Potters of the Sepik River, New Guinea

June-November, 2011

The Sepik River descends from New Guinea’s high interior mountains to meander through dense, low-lying swamps before reaching the sea. Along the river’s margins people harvest fish from the waters and pound flour from the pulpy core of cultivated sago palms. They trade these staple foods for meat and objects, such as pottery, made by people living in communities on higher ground away from the rivers, where clay and other essential resources are found.

In Aibom, one of these villages, women craft large pots for storing smoked and dried sago flour, cooking vessels, and bowl-shaped ceramic hearths for cooking, heating, and lighting. They collect clay from the hills around their community, mix it, and build the vessels by hand. When the basic form is complete, men decorate and paint the vessels with faces and embellishments that link these vessels to the ancestors and to myths of creation. Women fire their pots in open air pyres built of dry palm fronds, then exchange the pots for sago, fish, and other products—today including cash and imported goods—that cannot be obtained locally.

Twenty-five miles away, across the Sepik, women in the villages of Koiwat and Kamanggaui shape bowls used for eating and serving sago that are elaborately carved and colorfully painted by men. These, too, are traded widely, so that most groups along the middle reaches of the Sepik have Koiwat bowls for eating and jars and hearths from Aibom for storing and cooking sago.

Koiwat eating bowls (kamana) and Aibom cooking vessel (sero)
Koiwat and Aibom villages, East Sepik Province, Papua New Guinea
Late 20th century
Gifts of David C. and Karina Rilling

The sero is a cooking vessel used by women, daily, for cooking stews, fish and sago porridge. The serving bowls, kamana, are stored upside down to reveal their elaborate carved and painted decorations.

Sago storage jars (damarau) and hearth (gugumbe)
Aibom village, East Sepik Province, Papua New Guinea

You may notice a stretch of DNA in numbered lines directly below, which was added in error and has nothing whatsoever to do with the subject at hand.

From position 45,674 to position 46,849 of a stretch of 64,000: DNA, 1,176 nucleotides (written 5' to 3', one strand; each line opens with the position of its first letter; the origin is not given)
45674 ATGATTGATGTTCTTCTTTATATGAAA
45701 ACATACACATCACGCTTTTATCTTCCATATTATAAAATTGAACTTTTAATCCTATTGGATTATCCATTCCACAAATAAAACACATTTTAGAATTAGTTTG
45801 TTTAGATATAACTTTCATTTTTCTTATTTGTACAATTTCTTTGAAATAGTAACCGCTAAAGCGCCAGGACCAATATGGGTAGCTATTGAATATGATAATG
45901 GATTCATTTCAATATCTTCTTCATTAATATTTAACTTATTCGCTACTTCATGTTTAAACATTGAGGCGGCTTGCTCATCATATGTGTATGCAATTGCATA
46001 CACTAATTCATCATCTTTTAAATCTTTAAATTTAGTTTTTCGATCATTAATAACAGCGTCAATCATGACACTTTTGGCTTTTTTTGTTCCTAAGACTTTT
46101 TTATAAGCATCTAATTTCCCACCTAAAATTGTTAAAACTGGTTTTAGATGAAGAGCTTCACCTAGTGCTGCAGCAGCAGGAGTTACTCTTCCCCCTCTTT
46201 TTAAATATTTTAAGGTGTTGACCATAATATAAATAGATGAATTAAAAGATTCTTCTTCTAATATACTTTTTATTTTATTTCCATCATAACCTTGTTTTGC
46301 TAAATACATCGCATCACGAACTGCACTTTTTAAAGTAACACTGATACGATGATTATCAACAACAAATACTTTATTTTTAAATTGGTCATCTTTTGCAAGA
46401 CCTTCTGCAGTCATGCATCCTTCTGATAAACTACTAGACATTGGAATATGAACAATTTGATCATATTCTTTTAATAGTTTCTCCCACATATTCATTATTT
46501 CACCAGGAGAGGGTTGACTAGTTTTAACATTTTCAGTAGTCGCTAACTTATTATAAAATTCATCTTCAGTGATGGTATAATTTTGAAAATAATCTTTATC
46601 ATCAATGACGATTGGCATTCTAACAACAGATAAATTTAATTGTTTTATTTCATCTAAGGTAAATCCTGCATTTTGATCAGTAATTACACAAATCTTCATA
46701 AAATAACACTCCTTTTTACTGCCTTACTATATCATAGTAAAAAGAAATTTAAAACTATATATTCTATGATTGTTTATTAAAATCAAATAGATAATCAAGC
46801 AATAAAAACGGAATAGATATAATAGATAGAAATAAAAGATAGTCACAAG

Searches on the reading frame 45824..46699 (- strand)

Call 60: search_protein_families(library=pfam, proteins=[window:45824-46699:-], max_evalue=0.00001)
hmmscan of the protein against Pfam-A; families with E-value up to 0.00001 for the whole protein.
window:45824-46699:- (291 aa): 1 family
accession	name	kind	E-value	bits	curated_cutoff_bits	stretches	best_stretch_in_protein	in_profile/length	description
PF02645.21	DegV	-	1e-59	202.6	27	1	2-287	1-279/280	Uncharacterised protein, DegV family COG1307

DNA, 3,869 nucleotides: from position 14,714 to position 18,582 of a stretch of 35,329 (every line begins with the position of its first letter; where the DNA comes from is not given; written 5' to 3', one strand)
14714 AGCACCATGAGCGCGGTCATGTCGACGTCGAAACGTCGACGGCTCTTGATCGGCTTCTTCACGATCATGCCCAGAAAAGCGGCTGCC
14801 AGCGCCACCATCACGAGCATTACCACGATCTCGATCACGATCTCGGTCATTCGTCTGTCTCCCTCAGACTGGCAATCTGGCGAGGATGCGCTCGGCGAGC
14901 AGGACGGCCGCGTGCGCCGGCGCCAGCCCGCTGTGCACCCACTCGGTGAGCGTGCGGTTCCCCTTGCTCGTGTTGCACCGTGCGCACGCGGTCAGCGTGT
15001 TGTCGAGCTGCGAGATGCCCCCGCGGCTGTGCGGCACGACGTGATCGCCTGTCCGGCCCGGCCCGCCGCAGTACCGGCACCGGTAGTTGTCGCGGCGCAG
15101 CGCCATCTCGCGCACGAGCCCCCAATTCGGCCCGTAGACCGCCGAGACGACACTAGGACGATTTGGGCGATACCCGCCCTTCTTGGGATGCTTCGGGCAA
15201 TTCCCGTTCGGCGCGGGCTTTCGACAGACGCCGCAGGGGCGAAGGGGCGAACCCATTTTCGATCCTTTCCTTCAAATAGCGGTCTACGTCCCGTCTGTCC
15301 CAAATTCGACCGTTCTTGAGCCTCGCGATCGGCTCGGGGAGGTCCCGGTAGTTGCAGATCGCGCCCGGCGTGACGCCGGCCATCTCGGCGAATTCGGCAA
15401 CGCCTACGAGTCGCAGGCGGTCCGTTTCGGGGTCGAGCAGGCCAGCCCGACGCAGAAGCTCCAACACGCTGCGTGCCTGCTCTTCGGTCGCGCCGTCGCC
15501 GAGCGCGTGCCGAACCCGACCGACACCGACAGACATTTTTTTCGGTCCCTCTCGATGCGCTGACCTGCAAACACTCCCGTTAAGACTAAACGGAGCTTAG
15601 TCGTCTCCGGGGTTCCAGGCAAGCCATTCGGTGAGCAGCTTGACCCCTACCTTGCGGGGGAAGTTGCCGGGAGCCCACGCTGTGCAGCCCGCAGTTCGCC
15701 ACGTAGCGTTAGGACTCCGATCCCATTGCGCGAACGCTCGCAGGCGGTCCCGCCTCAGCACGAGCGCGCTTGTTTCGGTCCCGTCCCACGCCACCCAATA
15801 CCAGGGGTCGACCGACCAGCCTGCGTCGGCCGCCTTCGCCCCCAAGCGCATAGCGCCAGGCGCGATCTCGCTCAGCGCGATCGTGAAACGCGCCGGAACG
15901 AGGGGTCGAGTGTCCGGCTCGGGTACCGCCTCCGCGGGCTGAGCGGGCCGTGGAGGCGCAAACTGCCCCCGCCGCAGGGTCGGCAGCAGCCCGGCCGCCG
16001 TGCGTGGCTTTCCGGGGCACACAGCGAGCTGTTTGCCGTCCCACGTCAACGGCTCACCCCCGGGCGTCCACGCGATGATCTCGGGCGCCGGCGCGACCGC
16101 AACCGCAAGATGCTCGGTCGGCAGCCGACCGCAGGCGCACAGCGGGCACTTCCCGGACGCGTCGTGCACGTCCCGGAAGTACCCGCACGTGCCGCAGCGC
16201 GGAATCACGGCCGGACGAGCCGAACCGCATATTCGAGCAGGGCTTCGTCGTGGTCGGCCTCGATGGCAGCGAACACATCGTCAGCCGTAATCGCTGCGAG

Late 20th century
Gifts of David C. and Karina Rilling

The faces modeled and painted on Aibom’s large storage jars represent spiritual beings associated with a male and a female deity, Meintumbangge and Kolimangge. Although these vessels are not made for use in ritual or ceremonies, Kolimangge is said to have created pottery, taught women to make pots, and is now the earth and its clay. Faces representing pigs, eagles and bush spirits on these pots may represent Meintumbangge, while those representing ducks and masks reference Kolimangge or related female spirits.

The ceramic hearths made at Aibom are signature pieces of the community. They are traded widely and used both inside houses and in canoes to cook meals, smoke meat and fish, provide heat and light, and chase away mosquitoes.

Janus faced storage jar (damarau) and lids
Aibom village, East Sepik Province, Papua New Guinea
Late 20th century
Gifts of David C. and Karina Rilling

One myth told in Aibom, recorded by anthropologists Patricia May and Margaret Tuckson, describes a female spirit, Ntshambeyaintshe, who was associated with Kolimangge. She had two faces—one a human’s and the other a duck’s. Ntshambeyaintshe was eaten by two pigs and from her body and blood grew the first palm trees, from which sago and building materials are obtained. This pot’s two faces may reflect this myth.